Although there was some support for this, concern was expressed has to how it would be implemented.

4. Funding of the IASC Foundation:

The Committee or another group of the Trustees will need to examine the funding structure of the IASC Foundation. It is noted that a long-term funding committee of the Trustees has already been established and is examining options.

Comment was made that it would be useful to have some form of mandatory funding but it was acknowledged that this would be difficult to achieve this. Further comment was made that reliance on funding from publications may clash with other objectives.

5. The composition of the IASB:

The Committee has not taken a position on the geographical background of IASB members, but noted that the majority of respondents called for the Committee to examine the issue. The Committee will need to analyse further the questions of the appropriate mix of professional backgrounds and full-time versus part-time members.

Various comments were made including:

  • The workload mitigates against part-time members which would require their number to be limited but not removed completely.
  • The composition criteria should be removed and replaced by criteria that board members be representative of the four groupings and of where the standards are used.

6. The appropriateness of the IASB's existing formal liaison relationships:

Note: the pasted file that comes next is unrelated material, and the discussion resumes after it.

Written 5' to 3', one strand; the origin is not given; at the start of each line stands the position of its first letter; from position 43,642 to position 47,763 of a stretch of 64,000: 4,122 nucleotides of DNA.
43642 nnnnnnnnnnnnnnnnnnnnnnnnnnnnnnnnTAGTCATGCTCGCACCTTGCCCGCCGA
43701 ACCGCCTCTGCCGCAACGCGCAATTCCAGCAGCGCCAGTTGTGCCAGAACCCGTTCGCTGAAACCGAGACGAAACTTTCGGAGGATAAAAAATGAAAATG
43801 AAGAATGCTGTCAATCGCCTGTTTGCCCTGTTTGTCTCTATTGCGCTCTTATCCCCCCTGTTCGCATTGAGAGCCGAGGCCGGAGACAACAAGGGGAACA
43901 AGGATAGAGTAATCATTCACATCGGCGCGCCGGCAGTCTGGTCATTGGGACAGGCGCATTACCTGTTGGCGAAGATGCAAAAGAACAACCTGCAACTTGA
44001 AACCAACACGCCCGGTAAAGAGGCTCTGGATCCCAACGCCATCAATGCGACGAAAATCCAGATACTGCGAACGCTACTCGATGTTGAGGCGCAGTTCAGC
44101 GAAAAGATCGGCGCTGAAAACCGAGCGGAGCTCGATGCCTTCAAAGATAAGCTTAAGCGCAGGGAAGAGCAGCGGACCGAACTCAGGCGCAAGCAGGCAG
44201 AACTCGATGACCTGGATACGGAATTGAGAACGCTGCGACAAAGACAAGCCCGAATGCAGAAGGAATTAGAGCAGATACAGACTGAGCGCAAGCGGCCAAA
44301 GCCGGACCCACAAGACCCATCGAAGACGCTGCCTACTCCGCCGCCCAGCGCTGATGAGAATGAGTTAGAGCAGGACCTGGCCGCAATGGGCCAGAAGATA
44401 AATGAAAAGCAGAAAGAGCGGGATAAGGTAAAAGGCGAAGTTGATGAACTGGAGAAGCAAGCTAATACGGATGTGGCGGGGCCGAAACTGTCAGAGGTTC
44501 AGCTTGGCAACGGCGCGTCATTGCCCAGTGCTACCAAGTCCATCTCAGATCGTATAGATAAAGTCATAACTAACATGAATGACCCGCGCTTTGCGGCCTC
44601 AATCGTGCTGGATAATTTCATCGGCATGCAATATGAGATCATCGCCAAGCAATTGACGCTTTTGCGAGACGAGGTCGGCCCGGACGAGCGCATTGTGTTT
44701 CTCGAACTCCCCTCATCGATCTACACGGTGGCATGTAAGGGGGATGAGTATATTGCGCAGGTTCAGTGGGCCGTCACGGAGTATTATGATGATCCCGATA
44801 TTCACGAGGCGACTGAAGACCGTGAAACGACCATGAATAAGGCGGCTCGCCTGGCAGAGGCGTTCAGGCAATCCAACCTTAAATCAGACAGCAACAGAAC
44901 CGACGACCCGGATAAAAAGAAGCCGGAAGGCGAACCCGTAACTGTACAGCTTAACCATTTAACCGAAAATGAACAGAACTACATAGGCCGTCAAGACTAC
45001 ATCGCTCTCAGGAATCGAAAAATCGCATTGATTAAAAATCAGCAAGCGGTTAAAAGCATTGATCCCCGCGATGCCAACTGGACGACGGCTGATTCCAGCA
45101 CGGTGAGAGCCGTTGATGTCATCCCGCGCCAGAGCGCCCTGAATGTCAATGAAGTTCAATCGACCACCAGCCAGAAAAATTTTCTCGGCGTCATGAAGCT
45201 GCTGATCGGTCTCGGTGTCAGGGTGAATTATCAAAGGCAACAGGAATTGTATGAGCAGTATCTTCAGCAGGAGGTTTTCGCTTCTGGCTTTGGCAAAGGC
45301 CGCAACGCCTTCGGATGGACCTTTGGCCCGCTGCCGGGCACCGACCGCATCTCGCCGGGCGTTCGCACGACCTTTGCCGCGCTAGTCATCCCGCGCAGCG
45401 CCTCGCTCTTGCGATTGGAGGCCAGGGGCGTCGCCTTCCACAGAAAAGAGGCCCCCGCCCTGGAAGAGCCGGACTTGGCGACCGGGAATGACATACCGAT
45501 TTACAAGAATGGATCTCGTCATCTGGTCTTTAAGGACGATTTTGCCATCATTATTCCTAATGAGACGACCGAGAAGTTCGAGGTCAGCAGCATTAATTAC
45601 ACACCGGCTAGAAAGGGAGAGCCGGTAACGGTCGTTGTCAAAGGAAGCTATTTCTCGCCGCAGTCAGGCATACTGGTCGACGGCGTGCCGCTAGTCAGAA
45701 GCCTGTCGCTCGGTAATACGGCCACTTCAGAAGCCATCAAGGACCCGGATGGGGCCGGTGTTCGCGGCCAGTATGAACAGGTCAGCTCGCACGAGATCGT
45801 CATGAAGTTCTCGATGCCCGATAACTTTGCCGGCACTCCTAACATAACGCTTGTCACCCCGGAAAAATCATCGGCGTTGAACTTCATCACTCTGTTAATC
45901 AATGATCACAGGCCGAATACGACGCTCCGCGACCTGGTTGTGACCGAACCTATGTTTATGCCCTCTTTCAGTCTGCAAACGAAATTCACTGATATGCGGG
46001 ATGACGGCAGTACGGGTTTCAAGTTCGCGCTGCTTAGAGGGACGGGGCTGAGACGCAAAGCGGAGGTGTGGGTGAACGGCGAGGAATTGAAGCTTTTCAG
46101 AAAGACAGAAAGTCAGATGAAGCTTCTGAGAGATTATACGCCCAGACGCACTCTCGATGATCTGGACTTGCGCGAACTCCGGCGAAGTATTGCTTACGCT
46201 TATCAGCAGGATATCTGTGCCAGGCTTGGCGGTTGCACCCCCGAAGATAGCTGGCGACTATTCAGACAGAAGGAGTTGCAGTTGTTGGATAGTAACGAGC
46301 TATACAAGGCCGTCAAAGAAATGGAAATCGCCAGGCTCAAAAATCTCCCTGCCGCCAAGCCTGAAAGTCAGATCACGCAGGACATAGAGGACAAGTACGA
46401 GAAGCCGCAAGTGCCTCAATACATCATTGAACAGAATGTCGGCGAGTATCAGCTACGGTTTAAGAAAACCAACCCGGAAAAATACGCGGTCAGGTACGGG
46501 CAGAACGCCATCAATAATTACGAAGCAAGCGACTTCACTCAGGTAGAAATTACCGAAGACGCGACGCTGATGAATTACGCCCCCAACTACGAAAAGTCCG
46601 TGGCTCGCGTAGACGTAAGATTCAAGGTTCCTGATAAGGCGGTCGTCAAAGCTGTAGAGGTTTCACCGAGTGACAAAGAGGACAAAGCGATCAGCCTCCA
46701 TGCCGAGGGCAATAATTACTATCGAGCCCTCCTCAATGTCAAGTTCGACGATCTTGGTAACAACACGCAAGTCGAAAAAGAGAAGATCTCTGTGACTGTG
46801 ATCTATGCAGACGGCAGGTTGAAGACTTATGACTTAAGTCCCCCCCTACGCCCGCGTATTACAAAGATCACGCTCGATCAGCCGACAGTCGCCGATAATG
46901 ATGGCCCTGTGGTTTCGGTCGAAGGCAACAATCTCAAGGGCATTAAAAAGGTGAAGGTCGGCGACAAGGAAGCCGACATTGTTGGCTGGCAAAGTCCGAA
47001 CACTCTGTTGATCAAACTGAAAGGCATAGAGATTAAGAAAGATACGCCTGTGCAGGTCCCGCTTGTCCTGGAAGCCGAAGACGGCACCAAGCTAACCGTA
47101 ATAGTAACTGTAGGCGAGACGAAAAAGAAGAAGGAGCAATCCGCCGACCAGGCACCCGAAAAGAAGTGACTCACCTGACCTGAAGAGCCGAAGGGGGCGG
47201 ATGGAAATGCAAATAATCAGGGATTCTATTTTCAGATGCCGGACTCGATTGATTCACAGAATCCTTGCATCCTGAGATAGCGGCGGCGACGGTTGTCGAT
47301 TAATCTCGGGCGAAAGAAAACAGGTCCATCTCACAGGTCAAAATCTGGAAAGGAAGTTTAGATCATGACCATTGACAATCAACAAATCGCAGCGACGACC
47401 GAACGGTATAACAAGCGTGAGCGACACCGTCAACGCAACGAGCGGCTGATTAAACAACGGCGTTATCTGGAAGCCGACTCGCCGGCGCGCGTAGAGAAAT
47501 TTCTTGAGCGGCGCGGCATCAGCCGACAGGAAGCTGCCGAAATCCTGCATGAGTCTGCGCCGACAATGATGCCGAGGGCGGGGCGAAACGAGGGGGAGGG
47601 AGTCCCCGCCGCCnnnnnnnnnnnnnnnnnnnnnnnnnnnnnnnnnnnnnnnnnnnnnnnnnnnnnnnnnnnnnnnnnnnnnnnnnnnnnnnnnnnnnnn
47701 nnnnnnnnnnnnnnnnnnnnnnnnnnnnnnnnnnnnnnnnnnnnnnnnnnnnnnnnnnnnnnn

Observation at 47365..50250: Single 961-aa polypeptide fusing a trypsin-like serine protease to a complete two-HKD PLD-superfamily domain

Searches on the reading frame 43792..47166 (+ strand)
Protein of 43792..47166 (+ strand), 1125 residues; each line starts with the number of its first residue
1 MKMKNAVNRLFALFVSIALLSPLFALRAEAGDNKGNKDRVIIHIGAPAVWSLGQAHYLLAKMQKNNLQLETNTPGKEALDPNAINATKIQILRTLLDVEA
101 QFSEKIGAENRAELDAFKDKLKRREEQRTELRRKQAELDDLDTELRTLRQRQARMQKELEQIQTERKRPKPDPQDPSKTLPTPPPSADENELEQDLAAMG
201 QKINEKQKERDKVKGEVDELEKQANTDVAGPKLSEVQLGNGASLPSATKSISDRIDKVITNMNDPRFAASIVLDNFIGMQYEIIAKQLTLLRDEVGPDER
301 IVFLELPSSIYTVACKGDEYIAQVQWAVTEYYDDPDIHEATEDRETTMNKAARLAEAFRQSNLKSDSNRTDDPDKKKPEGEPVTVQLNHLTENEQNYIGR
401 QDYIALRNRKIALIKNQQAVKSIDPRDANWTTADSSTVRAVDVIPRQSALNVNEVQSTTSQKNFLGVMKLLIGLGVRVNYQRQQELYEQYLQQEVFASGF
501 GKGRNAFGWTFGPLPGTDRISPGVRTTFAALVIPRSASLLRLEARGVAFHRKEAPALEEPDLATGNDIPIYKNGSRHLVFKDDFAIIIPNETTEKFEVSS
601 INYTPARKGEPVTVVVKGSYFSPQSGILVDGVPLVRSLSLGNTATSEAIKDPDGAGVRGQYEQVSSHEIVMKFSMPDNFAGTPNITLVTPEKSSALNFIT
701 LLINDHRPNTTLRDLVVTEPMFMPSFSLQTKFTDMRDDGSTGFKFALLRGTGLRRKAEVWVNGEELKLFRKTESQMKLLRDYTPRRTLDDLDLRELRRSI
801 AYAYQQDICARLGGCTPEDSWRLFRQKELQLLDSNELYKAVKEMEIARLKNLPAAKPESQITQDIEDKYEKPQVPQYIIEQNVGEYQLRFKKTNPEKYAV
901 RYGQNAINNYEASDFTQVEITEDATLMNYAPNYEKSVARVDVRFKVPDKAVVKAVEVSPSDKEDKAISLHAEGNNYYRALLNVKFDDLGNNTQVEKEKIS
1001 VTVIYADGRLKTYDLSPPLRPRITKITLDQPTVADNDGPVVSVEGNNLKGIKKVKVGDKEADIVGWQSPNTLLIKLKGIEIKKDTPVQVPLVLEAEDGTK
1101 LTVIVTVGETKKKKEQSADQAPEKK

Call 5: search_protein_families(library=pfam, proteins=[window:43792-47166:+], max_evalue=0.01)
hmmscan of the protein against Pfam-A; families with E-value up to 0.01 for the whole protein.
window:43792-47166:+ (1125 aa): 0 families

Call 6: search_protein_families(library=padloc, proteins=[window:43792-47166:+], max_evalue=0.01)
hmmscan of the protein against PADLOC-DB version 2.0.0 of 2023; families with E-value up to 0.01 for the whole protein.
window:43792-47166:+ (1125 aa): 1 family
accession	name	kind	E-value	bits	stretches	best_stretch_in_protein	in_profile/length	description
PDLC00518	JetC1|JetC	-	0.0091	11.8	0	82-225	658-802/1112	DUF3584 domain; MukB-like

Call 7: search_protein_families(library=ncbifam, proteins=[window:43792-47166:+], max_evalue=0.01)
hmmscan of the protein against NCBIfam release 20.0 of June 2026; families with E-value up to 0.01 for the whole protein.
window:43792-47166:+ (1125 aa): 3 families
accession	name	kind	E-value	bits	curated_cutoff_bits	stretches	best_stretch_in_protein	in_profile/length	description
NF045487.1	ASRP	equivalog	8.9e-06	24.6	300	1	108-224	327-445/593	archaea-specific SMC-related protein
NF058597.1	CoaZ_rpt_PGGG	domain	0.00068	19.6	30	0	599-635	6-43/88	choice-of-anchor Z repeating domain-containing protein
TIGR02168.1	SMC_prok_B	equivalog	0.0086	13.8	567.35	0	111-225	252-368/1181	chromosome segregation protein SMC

The Committee needs to assess the appropriateness of the existing formal liaison relationships and whether more guidance is needed in the Constitution regarding the role that liaison relationships play.

Comment was made as to the benefits of liaison to both sides and that care should be taken to involve new areas where IFRS are used.

7. Consultative arrangements of the IASB:

The Committee will need to examine the IASB's consultative arrangements, including the mandatory steps of the IASB's due process. The Committee notes that it may not be desirable to enshrine in the Constitution detailed steps regarding due process. The IASB at its own initiative will soon be releasing a document that sets out proposed interim improvements in its consultative arrangements, and the Committee and the other Trustees will monitor the response to that document.

The NSS welcomed the IASB's initiative but believed these issues should not be incorporated into the constitution. Further comment was made that checks and balances similar to the role played by regulators or government in national arenas should be considered. There was some disagreement on this with some believing the voluntary use of IFRS by individual countries was a check and balance in itself.